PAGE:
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looking beyond borders

foreign policy and global economy

Archive for the tag “PLA”

Mao Zedong’s Grandson Among The ‘Princelings’ Not Invited To China’s Party Congress

A grandson of Mao Zedong is among the “princelings” from China’s People’s Liberation Army who have not been invited to the upcoming 19th party congress. Major General Mao Xinyu is one of five senior military figures descended from or with close family ties to revolutionary generals or former state leaders who will miss out on China’s most important political event, which is held just once every five years.

Read Here – South China Morning Post

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Indian Posturing, Post-Doklam, Has A Tragi-Comic Feel

The real lesson, therefore, that India should learn from the Doklam standoff is that it shouldn’t draw wrong conclusions. The BRICS Summit in Xiamen is not to be mistaken as a “kiss-and-make-up” moment. Deep down, India has a choice to make and China is watching closely. Should the Modi government go further down the road of trespassing into China’s core interests in the South China Sea, raking up Tibet-related issues and identifying with the United States’ containment strategy against China?

Read Here – Asia Times

Also Read: Why India Did Not ‘Win’ The Standoff With China

China’s Xi Jinping Has A PLA Problem

The Doklam debate has missed one key element: The mutual withdrawal deal was clinched just after Chinese President Xi Jinping replaced the chief of the People Liberation Army’s (PLA) joint staff department. This topmost position – equivalent to the chairman of the U.S. joint chiefs of staff – was created only last year as part of Xi’s military reforms to turn the PLA into a force “able to fight and win wars”.

Read Here – Hindustan Times

Also Read: China Taking Over Territory Gradually, Testing India’s Threshold, Says Indian Army Chief

Lessons Learned In Tense China-India Border Row, But It Will Cast A Long Shadow

The protracted border row between China and India has ended in time for a summit of the world’s leading emerging market economies, but analysts say it will cast a long shadow over the geopolitical landscape.

Read Here – South China Morning Post

China’s Homegrown Aircraft Carrier Ahead Of Schedule

China’s first homegrown aircraft carrier is very likely to start its first sea trials in autumn, as its manufacturer announced that it will present key achievements as a tribute to the 19th National Congress of the Communist Party of China (CPC).

Read Here – ECNS

How A Luxury Hong Kong Home Was Used As Cover In Deal For China’s First Aircraft Carrier

The high-profile purchase of an opulent home on The Peak in 1998 by a Hong Kong-based businessman was cover for the purchase of what would become China’s first aircraft carrier. Xu Zengping, 65, the People’s Liberation Army Navy proxy who bought the unfinished carrier from a Ukrainian shipyard, said the purchase of the HK$220 million (US$28.1 million) luxury home in 1998 was aimed at convincing the outside world that he had the financial capability to turn the 300-metre Varyag into a floating casino. It instead became China’s first aircraft carrier, the Liaoning, which was commissioned in 2012.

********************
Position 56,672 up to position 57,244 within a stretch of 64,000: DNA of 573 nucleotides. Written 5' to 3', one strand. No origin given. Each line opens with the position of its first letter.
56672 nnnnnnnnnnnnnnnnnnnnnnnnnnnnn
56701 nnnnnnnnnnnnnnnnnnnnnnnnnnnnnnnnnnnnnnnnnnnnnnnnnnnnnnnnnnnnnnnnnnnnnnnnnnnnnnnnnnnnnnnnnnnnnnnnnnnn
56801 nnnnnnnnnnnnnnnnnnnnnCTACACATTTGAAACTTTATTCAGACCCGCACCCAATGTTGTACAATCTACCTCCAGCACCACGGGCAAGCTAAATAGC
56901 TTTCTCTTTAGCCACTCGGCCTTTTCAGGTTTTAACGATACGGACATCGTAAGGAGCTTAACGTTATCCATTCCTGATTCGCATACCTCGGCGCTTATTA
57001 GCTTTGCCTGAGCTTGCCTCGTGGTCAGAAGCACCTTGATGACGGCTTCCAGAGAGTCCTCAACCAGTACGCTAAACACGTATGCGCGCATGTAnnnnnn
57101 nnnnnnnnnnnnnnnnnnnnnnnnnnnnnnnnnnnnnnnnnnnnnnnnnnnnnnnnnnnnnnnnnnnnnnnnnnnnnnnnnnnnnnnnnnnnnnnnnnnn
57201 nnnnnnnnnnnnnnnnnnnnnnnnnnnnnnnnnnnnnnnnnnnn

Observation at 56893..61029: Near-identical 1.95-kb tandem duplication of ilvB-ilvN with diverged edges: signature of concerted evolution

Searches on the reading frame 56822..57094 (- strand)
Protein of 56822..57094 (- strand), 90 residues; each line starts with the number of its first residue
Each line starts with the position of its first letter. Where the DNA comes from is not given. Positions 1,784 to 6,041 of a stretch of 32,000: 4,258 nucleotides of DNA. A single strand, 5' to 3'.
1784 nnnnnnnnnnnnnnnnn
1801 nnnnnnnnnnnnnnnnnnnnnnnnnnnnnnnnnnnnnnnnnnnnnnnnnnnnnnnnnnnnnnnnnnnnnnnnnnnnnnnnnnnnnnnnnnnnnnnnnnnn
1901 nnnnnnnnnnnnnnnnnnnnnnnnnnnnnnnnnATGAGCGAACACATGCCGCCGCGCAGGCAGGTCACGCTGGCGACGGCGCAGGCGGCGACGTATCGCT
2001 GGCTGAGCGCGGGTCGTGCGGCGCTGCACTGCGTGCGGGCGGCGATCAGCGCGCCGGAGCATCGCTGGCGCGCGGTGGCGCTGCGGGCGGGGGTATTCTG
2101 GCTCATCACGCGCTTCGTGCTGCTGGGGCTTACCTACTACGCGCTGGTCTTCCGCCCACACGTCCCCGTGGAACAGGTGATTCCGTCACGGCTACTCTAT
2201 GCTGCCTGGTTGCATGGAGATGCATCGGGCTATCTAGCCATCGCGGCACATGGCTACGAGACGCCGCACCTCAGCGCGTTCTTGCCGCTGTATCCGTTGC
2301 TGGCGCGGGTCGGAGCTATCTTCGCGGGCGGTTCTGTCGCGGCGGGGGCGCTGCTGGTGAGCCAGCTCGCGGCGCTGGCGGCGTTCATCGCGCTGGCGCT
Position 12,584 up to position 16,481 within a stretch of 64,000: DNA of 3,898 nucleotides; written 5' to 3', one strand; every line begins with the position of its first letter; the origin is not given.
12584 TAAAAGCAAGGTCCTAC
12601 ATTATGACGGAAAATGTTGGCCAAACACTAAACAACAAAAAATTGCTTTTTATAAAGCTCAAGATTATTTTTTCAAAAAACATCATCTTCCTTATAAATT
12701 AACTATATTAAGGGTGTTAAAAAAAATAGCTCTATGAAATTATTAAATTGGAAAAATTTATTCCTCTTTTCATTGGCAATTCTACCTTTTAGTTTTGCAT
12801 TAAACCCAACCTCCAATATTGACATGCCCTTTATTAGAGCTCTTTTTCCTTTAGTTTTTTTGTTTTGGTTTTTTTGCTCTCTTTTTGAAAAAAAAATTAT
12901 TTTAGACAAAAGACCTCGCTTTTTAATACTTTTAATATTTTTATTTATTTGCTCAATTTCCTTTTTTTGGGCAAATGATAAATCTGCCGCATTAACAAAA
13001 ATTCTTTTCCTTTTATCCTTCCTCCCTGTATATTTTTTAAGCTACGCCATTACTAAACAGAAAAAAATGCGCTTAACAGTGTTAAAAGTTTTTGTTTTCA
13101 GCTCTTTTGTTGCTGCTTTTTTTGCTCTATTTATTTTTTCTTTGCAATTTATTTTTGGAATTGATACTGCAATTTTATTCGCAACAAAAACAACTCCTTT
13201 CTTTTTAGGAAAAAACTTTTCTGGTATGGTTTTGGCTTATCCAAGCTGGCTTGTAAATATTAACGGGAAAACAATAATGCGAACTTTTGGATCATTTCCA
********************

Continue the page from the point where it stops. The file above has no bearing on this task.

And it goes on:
Read Here – South China Morning Post

Guam: Second Step In China’s Naval Plan To Own The Pacific?

China has a clear strategy to control the Pacific, west of Hawaii, and challenge the US for dominance in the eastern Pacific. In 1950, the US articulated its strategy to box in China and the Soviet Union. The first line of defence was based on the First Island Chain, enclosing five seas: Okhotsk, Japan, Yellow, East China and South China. Should the communists break through this chain, the Second Island Chain encloses the west Pacific from the Aleutians, Guam, and down to Darwin in Australia. And should the communists break through this, the defence line becomes Aleutians, Hawaii, and down southward.

Read Here – Swarajya

Why 2017 Is Not 1987

More than the global and domestic situation, the biggest difference between the two stand-offs is their respective locations. Forty years ago, the two armies were confronting each other on territory claimed by both India and China. Now the face-off between India and China is in a plateau contested between Bhutan and China.

Read Here – The Indian Express

Two Perspectives On Doklam Standoff

One is a veteran journalist who has watched the India-China engagement for six decades, and disagrees strongly with the official Indian narrative. The other was India’s Ambassador to China until 2016, and has been one of New Delhi’s key negotiators with Beijing. The Indian Express put the same set of questions to both.

This Standoff Is China Telling India To Accept Changing Realities

China’s creeping encirclement of India confronts New Delhi with the choice of either accommodating itself to Chinese primacy or of hedging in partnership with the US and Japan against China’s advances, fuelling the regional rivalry even further.

Read Here – South China Morning Post

Also Read: This is India’s China War, round Two

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